QCW Training Tip with Replies January 30 2019


QCW Teammates,

I'm going to start sending some training tips on a regular basis, ideally at least once a week. These may include effective intervals, articles pertinent to training whether for riding or strength training or anything relative to endurance athletes, comments and questions I receive from clients or other coaches (I have some great discussions with my coach), and anything else that I think may be beneficial. I'll include the date in the subject line along with the topic. If you have a comment that may benefit the group, reply all. If you'd rather discuss one on one, just email me directly.  If you see the email and really aren't interested, just delete. 


My first tip would be intervals for those who really dislike riding inside but still want to stay in shape when we're in the cold and gloom of winter. I like to think that most of us can ride at least 45-60 minutes inside. I once read about a triathlete from Minnesota who was riding at least one indoor century per week over the winter and a German rider who would ride for hours just staring at the wall in his basement. He thought it was both physically and mentally an advantage once the season started. These will seem reasonable by comparison. Here are some short but very effective options. All assume a 10-15 minute warmup.  I'll include my watts per kg just for reference.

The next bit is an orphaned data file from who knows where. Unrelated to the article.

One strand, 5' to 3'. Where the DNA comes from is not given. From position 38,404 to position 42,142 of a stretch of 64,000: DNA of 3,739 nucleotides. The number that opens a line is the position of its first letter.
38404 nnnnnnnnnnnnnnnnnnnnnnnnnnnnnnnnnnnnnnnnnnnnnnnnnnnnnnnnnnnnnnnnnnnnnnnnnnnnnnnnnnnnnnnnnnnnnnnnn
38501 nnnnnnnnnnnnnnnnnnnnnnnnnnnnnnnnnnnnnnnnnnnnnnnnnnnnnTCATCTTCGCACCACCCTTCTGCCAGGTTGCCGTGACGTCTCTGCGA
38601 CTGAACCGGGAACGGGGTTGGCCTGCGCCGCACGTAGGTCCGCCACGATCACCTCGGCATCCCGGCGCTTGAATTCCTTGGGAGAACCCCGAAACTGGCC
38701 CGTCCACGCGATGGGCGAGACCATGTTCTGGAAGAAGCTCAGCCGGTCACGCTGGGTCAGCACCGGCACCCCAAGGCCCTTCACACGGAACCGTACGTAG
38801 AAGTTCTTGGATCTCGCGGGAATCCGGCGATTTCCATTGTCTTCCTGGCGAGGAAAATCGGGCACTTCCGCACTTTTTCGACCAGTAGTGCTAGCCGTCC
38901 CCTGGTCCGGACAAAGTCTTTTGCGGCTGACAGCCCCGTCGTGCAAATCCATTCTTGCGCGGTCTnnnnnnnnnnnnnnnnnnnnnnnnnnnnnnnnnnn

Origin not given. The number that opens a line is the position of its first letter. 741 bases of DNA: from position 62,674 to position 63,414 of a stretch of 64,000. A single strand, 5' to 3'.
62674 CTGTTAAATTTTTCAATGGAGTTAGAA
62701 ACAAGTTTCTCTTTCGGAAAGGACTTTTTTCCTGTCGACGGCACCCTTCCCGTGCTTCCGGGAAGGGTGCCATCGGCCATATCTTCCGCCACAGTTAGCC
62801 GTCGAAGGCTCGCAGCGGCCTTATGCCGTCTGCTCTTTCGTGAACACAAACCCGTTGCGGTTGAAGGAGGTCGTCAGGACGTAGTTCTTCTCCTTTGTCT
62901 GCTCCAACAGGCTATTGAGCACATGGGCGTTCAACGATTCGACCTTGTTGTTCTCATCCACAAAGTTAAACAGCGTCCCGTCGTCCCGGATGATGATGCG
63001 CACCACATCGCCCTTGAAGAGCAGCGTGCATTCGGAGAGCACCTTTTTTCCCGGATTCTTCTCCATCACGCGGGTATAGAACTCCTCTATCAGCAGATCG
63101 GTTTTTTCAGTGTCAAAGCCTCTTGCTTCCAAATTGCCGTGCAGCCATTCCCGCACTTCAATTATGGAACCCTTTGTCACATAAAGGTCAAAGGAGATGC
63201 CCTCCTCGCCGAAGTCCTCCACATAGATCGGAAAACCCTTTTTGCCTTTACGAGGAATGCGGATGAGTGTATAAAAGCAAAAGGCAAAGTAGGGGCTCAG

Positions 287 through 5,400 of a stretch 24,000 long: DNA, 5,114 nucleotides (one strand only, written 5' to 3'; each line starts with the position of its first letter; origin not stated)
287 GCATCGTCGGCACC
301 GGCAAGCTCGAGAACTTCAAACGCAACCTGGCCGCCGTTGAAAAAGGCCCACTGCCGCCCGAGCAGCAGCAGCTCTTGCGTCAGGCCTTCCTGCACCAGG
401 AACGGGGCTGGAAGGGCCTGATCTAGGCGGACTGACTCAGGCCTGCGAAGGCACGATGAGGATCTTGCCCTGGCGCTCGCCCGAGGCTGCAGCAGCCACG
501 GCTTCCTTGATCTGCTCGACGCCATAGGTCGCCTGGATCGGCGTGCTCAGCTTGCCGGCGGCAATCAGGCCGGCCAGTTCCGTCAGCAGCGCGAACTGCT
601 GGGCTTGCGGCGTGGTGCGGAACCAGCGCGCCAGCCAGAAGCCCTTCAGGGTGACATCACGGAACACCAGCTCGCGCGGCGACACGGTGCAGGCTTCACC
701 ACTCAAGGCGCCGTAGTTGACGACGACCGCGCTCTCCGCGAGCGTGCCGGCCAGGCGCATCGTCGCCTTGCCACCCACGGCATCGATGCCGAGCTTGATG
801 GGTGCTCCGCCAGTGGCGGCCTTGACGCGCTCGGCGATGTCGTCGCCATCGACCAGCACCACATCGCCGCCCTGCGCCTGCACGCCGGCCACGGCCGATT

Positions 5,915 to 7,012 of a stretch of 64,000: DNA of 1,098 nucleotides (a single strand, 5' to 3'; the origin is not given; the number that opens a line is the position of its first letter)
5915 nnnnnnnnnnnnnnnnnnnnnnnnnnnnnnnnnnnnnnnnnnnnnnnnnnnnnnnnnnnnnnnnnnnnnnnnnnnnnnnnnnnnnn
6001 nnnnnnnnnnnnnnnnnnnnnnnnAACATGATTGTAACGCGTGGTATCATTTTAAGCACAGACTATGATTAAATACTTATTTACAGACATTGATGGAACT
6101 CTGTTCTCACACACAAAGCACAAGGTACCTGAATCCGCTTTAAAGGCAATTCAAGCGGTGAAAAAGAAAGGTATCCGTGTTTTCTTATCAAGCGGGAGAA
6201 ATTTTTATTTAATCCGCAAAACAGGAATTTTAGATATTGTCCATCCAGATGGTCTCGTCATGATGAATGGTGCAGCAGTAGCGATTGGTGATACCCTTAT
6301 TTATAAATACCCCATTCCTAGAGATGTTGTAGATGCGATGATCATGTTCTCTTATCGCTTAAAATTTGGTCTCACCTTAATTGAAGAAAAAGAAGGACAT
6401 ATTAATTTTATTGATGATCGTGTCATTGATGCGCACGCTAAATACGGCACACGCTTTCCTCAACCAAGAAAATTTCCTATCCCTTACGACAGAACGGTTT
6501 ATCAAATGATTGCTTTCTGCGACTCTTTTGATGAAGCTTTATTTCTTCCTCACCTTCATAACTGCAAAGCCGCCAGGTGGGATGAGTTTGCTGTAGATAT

15 seconds on/off for 5 minutes: The 'on' should be all out, the 'off' can be super easy. Two sets with 5 minutes between are fine. Another option would be to only drop the power on the 'off' to about 60% of the 'on'. My best 5 minute average power ever was using this 15 second on/off and just not dropping off to much on the 'off' portions.  Going a solid 5 minutes and getting the same average power is doable but inside it seems to take forever. Or at least one good Allman Brothers song. My 15 seconds on is usually 6.7 watts/kg. The 5 minute average was 5.6 watts/kg. 


4x1 minute build: These four minutes are consecutive and power or perceived effort should start at a high endurance or tempo pace and jump to a steady state pace, then time trial then off the charts for the final minute. Ride easy 5 minutes, and repeat a couple more times. If using power, I like to keep jumping 10% or so each minute. I start at 4 watts/kg and end around 5.3. 


3 minute time trial efforts: Even if you don't time trial, this is effective in building your functional or one hour power. Plus it never hurts to have that ability to pull out a really strong 1-3 minute effort in a race. If you don't know your time trial pace, just ride as hard as you can for three minutes at a pace that you can sustain for the number of efforts you're going to do. I'd would shoot for 3-5 with 3 minutes between. For the time trial specialists out there, I use my 5k power goal on these.  Watts per kg is around 5 to 5.6, just depending on how many efforts and the time between. 


If you're riding with a power meter and not sure of your training zones, email me and I'll send your the protocol for that test along with the wattage zone calculator. 

Peter A. Wimberg






Thank you for sharing you knowledge!  For the most part, I’m with Mark.  I can’t fathom sitting on a trainer for a century ride, guess I’m weak.  You bring up splittting the ride into thirds, I was wondering how having a gap and spreading the ride out over a longer period of time impacts the benefit?  Goal of a century would be to increase aerobic fitness by increasing the volume.  Would a gap between segments reduce the benefit?